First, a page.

Mutations of the light meromyosin domain of the beta-myosin heavy chain rod in hypertrophic cardiomyopathy.
Blair E., Redwood C., de Jesus Oliveira M., Moolman-Smook JC., Brink P., Corfield VA., Ostman-Smith I., Watkins H.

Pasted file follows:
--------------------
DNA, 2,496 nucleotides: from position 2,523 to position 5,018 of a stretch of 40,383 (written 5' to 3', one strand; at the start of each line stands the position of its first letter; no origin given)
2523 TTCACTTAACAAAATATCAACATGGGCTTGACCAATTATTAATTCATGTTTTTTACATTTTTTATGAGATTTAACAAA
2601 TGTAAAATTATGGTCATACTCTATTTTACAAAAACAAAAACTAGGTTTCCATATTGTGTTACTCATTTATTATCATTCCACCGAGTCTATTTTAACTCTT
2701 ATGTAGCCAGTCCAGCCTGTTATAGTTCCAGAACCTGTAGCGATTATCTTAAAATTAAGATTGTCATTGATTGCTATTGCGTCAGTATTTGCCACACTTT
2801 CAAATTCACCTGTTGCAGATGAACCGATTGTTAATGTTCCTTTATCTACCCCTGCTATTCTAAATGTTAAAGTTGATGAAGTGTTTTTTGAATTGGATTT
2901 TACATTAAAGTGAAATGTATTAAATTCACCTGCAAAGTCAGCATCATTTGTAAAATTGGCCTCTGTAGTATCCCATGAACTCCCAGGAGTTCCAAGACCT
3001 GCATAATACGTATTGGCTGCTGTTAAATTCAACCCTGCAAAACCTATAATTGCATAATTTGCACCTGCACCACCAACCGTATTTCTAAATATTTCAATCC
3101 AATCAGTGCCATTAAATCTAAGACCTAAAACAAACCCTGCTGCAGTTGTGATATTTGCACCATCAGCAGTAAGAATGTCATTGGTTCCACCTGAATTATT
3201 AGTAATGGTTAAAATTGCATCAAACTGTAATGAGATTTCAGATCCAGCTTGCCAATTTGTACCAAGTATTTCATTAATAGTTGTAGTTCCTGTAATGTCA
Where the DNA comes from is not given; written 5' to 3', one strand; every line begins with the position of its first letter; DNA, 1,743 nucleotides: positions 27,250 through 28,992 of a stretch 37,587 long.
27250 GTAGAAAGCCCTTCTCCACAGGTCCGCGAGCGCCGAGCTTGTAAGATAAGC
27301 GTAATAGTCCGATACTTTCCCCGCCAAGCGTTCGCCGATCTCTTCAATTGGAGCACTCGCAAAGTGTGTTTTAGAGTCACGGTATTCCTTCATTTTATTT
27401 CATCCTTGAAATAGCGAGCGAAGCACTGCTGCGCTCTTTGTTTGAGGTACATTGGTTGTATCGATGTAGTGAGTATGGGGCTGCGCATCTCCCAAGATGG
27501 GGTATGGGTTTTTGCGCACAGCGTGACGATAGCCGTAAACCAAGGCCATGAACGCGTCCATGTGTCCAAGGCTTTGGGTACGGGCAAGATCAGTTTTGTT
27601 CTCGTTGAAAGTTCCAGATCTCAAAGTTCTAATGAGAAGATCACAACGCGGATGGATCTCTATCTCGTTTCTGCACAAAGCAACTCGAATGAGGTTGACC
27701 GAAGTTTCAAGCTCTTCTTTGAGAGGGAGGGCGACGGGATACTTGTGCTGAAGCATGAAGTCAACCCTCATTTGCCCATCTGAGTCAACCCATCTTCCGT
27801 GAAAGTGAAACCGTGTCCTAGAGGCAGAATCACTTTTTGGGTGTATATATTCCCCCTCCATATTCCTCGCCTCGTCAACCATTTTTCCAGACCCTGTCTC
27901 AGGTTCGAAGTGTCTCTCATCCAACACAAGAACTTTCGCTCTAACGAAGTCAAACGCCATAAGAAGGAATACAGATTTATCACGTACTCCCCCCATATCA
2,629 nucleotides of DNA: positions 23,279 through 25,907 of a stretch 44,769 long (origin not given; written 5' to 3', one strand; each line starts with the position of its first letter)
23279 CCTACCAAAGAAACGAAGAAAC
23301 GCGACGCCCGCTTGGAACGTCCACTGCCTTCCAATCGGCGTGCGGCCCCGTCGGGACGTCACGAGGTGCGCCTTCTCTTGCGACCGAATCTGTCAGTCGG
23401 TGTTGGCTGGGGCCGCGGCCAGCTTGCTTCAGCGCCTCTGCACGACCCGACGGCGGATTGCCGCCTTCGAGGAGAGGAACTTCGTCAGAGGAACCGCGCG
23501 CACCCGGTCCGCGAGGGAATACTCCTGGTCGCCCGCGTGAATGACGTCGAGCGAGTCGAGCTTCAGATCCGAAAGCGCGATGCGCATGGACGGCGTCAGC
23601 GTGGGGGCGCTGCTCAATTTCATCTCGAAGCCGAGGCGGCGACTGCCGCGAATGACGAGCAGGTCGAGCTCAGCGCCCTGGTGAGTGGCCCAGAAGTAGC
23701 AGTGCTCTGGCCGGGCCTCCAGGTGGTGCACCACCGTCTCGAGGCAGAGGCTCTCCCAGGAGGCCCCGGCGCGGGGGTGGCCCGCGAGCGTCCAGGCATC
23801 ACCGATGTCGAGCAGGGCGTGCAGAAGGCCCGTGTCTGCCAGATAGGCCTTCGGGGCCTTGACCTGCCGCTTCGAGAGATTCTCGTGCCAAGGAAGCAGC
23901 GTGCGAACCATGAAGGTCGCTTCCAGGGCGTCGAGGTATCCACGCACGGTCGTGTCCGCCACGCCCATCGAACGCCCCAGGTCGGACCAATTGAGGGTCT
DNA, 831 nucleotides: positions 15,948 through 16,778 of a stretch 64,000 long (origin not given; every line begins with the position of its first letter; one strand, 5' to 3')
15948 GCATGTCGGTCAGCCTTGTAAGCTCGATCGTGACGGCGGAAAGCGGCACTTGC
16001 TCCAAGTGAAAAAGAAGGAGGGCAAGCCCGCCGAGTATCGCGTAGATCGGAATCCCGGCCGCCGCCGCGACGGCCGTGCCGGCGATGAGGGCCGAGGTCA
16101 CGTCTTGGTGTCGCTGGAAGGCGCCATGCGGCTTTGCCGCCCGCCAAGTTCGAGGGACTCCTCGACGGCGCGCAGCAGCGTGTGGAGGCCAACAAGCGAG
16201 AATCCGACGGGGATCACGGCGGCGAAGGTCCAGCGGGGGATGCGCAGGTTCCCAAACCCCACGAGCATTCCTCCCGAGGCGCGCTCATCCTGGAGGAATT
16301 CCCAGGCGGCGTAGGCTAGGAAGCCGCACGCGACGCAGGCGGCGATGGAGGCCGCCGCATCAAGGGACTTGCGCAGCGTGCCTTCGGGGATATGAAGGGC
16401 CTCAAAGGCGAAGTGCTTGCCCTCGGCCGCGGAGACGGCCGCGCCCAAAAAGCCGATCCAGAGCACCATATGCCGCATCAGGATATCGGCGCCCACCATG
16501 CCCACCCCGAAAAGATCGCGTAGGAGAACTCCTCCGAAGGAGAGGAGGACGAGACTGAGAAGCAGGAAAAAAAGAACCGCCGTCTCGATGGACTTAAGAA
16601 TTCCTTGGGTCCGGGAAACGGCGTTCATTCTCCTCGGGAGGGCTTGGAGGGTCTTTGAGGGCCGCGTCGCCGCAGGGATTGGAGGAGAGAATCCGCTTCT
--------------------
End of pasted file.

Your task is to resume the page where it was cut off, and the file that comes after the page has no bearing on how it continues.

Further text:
Familial hypertrophic cardiomyopathy (HCM) is caused by mutations in 9 sarcomeric protein genes. The most commonly affected is beta-myosin heavy chain (MYH7), where missense mutations cluster in the head and neck regions and directly affect motor function. Comparable mutations have not been described in the light meromyosin (LMM) region of the myosin rod, nor would these be expected to directly affect motor function. We studied 82 probands with HCM in whom no mutations had been found in MYH7 exons encoding the head and neck regions of myosin nor in the other frequently implicated disease genes. Primers were designed to amplify exons 24 to 40 of MYH7. These amplimers were subjected to temperature modulated heteroduplex analysis by denaturing high-performance liquid chromatography. An Ala1379Thr missense mutation in exon 30 segregated with disease in three families and was not present in 200 normal chromosomes. The mutation occurred on two haplotypes, indicating that it was not a polymorphism linked with another disease-causing mutation. The position of this residue within the LMM region of myosin suggests that it may be important for thick filament assembly or for accessory protein binding. A further missense mutation in exon 37, Ser1776Gly, segregated with disease in a single family and was absent from 400 population-matched control chromosomes. Because the Ser1776 residue occupies a core position in the myosin rod at which the substitution of glycine is extremely energetically unfavorable, it is likely to disrupt the coiled-coil structure. We conclude that mutation of the LMM can cause HCM and that such mutations may act through novel mechanisms of disease pathogenesis involving myosin filament assembly or interaction with thick filament binding proteins.